The numbers you need to remember as the “no go” category include:

  • “1” = polyethylene terephthalate or “PET”
  • “3” = polyvinyl chloride or “PVC”
  • “6” = polystyrene or “PS”
  • “7” = a category of other plastics including acrylic, nylon, polycarbonate, and polylactic acid

If possible, try to avoid any kiddie pools with these resin codes, as the materials in the pools could be harmful to your kids and the environment.

Unfortunately, almost every inflatable kiddie pool out there is made from PVC, which makes shopping for a non-toxic kiddie pool a bit of a challenge (although we did find a few brands, listed below)! If you ARE going to purchase a PVC-based kiddie pool (sometimes listed as just “vinyl” under the materials), then at least look for “phthalate-free” or “BPA-free” PVC, which can be considered a safer option.

Which Plastic Resin Codes Are Considered Safer For Kiddie Pools?

Now that you know which resin codes to avoid, you can prioritize your kiddie pool choices as those marked with the following resin codes:

  • “2” = high-density polyethylene or “HDPE”
  • “4” = low-density polyethylene or “LDPE”
  • “5” = polypropylene or “PP”

These are safer choices when it comes to kiddie pools (as well as other plastic items that your children may use). With that in mind, let’s take a look at some of our favorite choices so you can find the perfect kiddie pool to enjoy in the warm weather.

Best Non-Toxic Kiddie Pools For Your Little Ones

non-toxic kiddie pool

Step 2 Play & Shade Pool

Dimensions: 37.5” H by 37.5” W by 7.5” deep
Weight: 13 lbs.

Features: Two molded seats, a 40-inch umbrella, three funnel cups, and a water spinner water toy included

This hard plastic pool is a classic and is loved by parents— especially thanks to the shade-providing umbrella. Protecting your little one’s delicate skin is just as important as protecting them from toxic materials, and this pool with its built-in shade is a great one to have in yards with full sun.

The pool holds 12 gallons of pool water for splash-time fun, and in the colder months, it can be used as a sandbox, holding up to 165 pounds of sand. It is made from HDPE (resin code #2) and is both durable and affordable.

best non-toxic kiddie pool

EverEarth Beach Blanket and Kiddie Pool

Dimensions: 70.86” by 70.86” by .19”
Weight: 1 pound

Features: Multipurpose item with a portable carrying case that also acts as a bucket

When it comes to safety and responsibly designed kiddie pools, EverEarth is one manufacturer you can rely on for not only attention to your kids’ health but also a commitment to protecting the environment. EverEarth uses more eco-conscious materials in its products whenever possible.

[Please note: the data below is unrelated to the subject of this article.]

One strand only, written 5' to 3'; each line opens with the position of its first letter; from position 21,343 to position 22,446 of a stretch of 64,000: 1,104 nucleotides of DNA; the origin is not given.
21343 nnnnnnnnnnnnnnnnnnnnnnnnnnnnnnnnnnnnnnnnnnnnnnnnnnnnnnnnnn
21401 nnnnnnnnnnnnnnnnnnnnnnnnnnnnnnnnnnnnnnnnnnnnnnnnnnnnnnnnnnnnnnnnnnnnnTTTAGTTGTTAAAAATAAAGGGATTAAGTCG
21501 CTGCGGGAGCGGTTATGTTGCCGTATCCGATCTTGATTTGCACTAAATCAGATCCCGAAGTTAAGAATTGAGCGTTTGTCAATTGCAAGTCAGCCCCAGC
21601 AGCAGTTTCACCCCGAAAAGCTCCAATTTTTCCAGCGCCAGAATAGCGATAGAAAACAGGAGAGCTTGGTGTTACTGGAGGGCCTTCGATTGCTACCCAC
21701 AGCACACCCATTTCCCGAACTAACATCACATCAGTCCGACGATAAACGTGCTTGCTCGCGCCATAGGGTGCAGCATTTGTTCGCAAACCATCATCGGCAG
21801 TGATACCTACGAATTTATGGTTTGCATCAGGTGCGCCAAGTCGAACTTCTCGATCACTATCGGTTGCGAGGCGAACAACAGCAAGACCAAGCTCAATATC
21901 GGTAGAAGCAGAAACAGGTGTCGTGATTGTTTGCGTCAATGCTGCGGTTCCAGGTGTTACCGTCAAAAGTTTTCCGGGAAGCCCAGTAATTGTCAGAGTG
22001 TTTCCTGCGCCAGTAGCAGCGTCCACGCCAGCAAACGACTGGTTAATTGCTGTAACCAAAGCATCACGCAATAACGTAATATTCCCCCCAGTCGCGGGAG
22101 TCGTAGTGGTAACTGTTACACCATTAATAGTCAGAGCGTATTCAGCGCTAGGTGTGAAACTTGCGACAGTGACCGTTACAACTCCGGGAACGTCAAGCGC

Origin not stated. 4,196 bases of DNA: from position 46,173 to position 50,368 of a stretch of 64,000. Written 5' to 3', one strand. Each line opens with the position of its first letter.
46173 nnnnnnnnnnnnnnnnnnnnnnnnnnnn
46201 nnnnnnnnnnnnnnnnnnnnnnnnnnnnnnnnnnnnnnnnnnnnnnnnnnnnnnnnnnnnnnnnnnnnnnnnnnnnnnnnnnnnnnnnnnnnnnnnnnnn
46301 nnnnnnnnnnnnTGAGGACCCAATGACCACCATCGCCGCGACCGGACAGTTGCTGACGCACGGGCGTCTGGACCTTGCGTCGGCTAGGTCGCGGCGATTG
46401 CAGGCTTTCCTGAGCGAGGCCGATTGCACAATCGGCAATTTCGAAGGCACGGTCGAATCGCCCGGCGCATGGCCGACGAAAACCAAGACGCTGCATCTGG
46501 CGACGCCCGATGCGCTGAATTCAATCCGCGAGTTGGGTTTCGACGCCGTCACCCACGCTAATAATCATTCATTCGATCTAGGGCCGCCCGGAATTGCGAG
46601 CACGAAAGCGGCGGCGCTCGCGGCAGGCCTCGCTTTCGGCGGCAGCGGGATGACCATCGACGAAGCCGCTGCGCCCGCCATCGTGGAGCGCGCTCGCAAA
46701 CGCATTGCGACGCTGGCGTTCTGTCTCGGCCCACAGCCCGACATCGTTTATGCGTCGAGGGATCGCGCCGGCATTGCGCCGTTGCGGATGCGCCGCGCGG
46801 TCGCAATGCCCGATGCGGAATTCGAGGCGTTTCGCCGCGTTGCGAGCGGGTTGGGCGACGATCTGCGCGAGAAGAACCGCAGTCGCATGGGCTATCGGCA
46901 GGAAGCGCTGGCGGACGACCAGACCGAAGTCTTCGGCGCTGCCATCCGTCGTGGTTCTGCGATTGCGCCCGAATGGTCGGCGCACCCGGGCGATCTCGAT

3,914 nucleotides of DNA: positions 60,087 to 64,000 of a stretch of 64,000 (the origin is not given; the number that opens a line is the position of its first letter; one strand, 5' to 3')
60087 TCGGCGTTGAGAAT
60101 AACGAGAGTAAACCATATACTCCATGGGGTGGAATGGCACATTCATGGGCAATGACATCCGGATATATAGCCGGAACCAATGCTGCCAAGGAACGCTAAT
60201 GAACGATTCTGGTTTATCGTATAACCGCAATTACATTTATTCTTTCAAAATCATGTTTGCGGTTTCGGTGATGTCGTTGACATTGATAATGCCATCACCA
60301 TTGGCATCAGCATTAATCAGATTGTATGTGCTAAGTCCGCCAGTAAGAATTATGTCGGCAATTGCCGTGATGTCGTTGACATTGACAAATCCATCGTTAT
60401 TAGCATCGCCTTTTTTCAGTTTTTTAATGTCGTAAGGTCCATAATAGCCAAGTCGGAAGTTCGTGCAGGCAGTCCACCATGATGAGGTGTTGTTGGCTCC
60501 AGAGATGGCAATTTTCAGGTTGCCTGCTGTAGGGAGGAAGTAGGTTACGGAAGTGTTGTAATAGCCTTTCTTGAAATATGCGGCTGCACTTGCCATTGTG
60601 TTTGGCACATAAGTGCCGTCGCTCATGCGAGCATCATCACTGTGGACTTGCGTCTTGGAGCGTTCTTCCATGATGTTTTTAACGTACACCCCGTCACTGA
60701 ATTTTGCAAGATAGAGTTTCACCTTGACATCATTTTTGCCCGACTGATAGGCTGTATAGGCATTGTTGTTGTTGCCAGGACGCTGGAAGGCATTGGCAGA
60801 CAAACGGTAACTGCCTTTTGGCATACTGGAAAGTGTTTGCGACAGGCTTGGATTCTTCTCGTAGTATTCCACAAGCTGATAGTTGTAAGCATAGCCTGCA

This pool, which is suitable for children three years and up, is made from thermoplastic polyurethane (TPU), which the brand says is phthalate-free, biodegradable, recyclable, and has a 20% smaller CO2 footprint compared to traditional PVC. It is great summer fun for younger kids.

best kiddie pool

Costzon Inflatable Water Slide

Dimensions: 156 x 118 x 100 inches
Weight: 28.6 pounds

Features: This pool doubles as an inflatable bounce house and can hold up to four children

It’s VERY difficult to find a PVC-free kiddie pool, but Costzon carries a collection of inflatable pools that are made from PU and nylon fabric, which are better than PVC. It’s durable and puncture-resistant, too.

You’re sure to become the go-to fun house of the neighborhood with one of these inflatable pool/bounce houses!

Tips For Enjoying Safe, Non-Toxic Kiddie Pools This Summer

Once you choose a kiddie pool to enjoy in the warm temperatures, you may have a few more questions about using it, caring for it, and storing it. We have some final tips to leave with you to ensure you have a safe and healthy kiddie pool experience.

non toxic garden hose

What About That Garden Hose? 

Making safe choices when it comes to kiddie pools is important, but it is equally important to fill that pool safely. Consider this when it comes to the garden hose you use to fill the pool.

Your little ones may very well drink some of the water in the pool (accidentally or not), so you want to be sure it is safe to ingest. Most garden hoses are made with PVC, so at the very least, you want to make sure you buy one that is labeled “lead-free,” “BPA-free,” and “safe for drinking water.” 

But there are some PVC-free garden hoses available on the market. Here are our picks:

Terrain Heritage Garden Hose: PU, Free of BPA, lead, and phthalates

Water Right: PU, lead-free, BPA-free, UV-stabilized

Williams Sonoma Slim & Light Professional Garden Hose: PU, Food-safe; BPA- and phthalate-free.

non toxic garden hose

Is It Safe To Leave Water In A Kiddie Pool and for How Long?

Over time, chemicals can leach out of the plastics and into the water. To be safe, you do need to drain it out every 24 hours. This can be a bit of a dilemma for parents who also do not want to waste water, so you may not want to make it an everyday activity for your little ones.

What Is The Safe Way To Disinfect A Kiddie Pool? 

The CDC recommends using bleach to disinfect your kiddie pool, which is not a bad idea if a sick child has an accident in the pool or something like that. However, bleach can be toxic as well, so if you’re just doing a basic cleaning, a non-toxic dish detergent will work just fine! Here are a few safe brands we recommend:

Simply squirt some soap into the pool, add a bit of fresh water from the hose, wipe it down with a rag, rise, and dump!

How Do You Store A Plastic Kiddie Pool?

Once you have finished with the kiddie swimming pool for the season, you may decide to transform it into a sandbox for the kids to play in during the cooler months. But if you are not going to use it, give it a good final cleaning and make sure it is thoroughly dry before storing it in order to prevent (potentially toxic) mold and mildew. Because the hard plastic pools can take up a lot of space, consider purchasing some large/deep wall hooks for your garage, which can keep it off the floor and out of the way.

It seems protecting our children from harmful toxins and endocrine disruptors has become a full-time job! The best tip when it comes to finding a non-toxic kiddie pool for your little one is this: you are an amazing parent just for getting informed!  Try not to let yourself get overwhelmed. Information is a powerful and you looking into these issues to protect your children will help to ensure their wellbeing for years to come! 


Image Credits: Christine Tutunjian, Polina Tankilevitch, all product photos belong to respective brands